A Short Guide on The Various E-Tailing Business Models

Online retail is not about a single entity being in business. There are a lot of merchants, who are selling their products through various styles. They all have their business models based on what they feel represents their brand in the most correct manner. Broadly speaking, there are four models on which businesses are built. They are:

1.       Omni-channel merchants

2.       Virtual merchants

3.       Catalog merchants

4.       Manufacturer-Direct merchants

Omni-Channel Merchants:

Also called omni-channel merchants, bricks-and-clicks companies have a network of physical stores as their primary retail channel, but also have online offerings. Omnichannel firms include Walmart, Macy’s, Sears, JCPenney, Staples, OfficeMax, Costco, Target, and other brand-name merchants. While bricks-and-clicks merchants face high costs of physical buildings and large sales staffs, they also have many advantages such as a brand name, a national customer base, warehouses, large scale (giving them leverage with suppliers), and a trained staff.

Acquiring customers is less expensive because of their brand names, but these firms face challenges in coordinating prices across channels and handling returns of Web purchases at their retail outlets.

However, these retail players are used to operating on very thin margins and have invested heavily in  purchasing and inventory control systems to control costs, and in coordinating returns from multiple locations. Bricks-and-clicks companies face the challenge of leveraging their strengths and assets to the Web, building a credible Web site, hiring new skilled staff, and building rapid-response order entry and fulfillment systems.

Virtual Merchants

Virtual merchants are single-channel e-commerce firms that generate almost all their revenue from online sales. Virtual merchants face extraordinary strategic challenges. They must build a business and brand name from scratch, quickly, in an entirely new channel and confront many virtual merchant competitors (especially in smaller niche areas). Because these firms typically do not have any physical stores, they do not have to bear the costs associated with developing and maintaining physical stores but they face large costs in building and maintaining an e-commerce presence, building an order fulfillment infrastructure, and developing a brand name. Customer acquisition costs are high, and the learning curve is steep. Like all retail firms, their gross margins (the difference between the retail price of goods sold and the cost of goods to the retailer) are low. Therefore, virtual merchants must achieve highly efficient operations in order to preserve a profit, while building a brand name as quickly as possible in order to attract sufficient customers to cover their costs of operations. Most merchants in this category adopt low-cost and convenience strategies, coupled with extremely effective and efficient fulfillment processes to ensure customers receive what they ordered as fast as possible. In addition to Amazon, other successful virtual merchants include Newegg, Overstock, and Shoebuy. Recently, a new group of virtual merchants have emerged that use a subscription revenue model as well.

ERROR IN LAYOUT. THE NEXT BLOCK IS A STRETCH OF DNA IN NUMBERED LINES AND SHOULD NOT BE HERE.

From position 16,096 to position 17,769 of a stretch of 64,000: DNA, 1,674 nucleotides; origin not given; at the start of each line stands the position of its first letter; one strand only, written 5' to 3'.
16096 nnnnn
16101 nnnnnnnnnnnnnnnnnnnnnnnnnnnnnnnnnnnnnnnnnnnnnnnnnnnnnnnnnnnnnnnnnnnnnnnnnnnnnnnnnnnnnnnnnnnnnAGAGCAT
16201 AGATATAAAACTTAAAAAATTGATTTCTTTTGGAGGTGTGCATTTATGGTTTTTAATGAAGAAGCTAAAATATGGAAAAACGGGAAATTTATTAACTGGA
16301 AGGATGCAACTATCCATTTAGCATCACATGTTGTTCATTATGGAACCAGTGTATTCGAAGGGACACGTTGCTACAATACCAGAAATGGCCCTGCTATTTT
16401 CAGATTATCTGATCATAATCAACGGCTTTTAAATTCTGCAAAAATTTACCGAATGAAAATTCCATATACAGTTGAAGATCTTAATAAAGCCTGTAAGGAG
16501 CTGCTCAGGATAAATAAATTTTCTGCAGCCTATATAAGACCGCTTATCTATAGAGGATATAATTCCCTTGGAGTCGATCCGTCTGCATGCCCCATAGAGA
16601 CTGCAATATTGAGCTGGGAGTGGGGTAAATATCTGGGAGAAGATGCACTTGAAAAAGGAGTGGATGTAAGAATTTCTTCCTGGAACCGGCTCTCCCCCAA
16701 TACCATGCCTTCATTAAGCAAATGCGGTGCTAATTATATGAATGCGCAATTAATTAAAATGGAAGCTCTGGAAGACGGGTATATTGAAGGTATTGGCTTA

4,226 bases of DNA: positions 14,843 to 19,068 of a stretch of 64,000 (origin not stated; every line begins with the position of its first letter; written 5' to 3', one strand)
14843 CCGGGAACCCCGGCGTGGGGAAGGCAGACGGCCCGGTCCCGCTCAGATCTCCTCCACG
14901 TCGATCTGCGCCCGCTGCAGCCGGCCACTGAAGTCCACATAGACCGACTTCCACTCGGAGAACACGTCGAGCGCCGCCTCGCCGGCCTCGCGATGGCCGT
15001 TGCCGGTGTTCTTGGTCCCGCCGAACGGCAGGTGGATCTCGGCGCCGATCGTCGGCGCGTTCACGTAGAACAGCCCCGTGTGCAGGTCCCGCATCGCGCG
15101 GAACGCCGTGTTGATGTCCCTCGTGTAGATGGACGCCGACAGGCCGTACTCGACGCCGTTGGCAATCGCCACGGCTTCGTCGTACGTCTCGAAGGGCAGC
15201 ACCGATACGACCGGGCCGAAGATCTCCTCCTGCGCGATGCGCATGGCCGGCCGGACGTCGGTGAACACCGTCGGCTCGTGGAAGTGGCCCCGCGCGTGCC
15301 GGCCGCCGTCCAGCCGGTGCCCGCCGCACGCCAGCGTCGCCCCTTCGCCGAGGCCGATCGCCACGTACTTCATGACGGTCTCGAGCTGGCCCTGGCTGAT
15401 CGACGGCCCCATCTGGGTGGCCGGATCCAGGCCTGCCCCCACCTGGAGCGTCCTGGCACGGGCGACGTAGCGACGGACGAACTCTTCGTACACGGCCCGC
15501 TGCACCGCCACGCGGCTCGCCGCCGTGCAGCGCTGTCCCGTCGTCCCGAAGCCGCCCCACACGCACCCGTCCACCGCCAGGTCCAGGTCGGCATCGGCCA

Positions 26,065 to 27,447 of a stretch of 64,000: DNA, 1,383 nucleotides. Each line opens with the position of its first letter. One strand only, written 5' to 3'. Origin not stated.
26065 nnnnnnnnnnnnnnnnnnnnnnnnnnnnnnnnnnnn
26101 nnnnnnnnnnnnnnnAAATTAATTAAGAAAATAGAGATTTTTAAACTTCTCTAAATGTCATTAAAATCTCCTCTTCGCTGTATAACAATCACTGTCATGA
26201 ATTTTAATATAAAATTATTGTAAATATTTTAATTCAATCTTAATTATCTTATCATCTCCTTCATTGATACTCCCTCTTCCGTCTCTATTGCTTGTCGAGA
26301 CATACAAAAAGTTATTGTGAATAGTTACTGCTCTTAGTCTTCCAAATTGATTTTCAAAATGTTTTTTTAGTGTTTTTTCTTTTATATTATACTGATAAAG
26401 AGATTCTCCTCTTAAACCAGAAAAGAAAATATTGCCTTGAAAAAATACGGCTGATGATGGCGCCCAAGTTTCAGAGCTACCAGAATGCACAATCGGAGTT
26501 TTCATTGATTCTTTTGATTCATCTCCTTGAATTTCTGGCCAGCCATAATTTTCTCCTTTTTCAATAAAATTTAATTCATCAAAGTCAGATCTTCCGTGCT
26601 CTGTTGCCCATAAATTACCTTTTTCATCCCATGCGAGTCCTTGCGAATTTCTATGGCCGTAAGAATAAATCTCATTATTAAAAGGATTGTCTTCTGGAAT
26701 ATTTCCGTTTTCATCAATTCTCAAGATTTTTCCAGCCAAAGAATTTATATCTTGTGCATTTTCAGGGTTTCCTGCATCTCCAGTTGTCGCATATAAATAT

Catalog Merchants

Catalog merchants such as Lands’ End, L.L.Bean, CDW Corp., PC Connection, and Cabela’s are established companies that have a national offline catalog operation, but who have also developed online capabilities. Catalog merchants face very high costs for printing and mailing millions of catalogs each year—many of which have a half-life of 30 seconds after the customer receives them. Catalog merchants typically have developed centralized fulfillment and call centers, extraordinary service, and excellent fulfillment in partnership with package delivery firms such as FedEx and UPS. Catalog firms have suffered in recent years as catalog sales growth rates have fallen. As a result, catalog merchants have had to diversify their channels either by building stores (L.L.Bean), being bought by store-based firms (Sears purchased Lands’ End), or by building a strong Web presence.


Manufacturer-direct firms are either single- or multi-channel manufacturers that sell directly online to consumers without the intervention of retailers. Manufacturer-direct firms were predicted to play a very large role in e-commerce manufacturers, but this has generally not happened. The primary exceptions are computer hardware, such as Apple, Dell, and Hewlett-Packard, and apparel manufacturers, such as Ralph Lauren, Nike, Under Armour, Manufacturer-direct firms sometimes face channel conflict challenges. Channel conflict occurs when retailers of products must compete on price and currency of inventory directly against the manufacturer, who does not face the cost of maintaining inventory, physical stores, or sales staffs. The direct model simplifies the company’s operations, eliminating the need to support a wholesale and retail sales network, as well as cutting out the costly associated markup, and gives Dell complete control over its customer database. In addition, Dell can build and ship custom computers nearly as fast as a mail-order supplier can pull a computer out of inventory and ship it to the customer.

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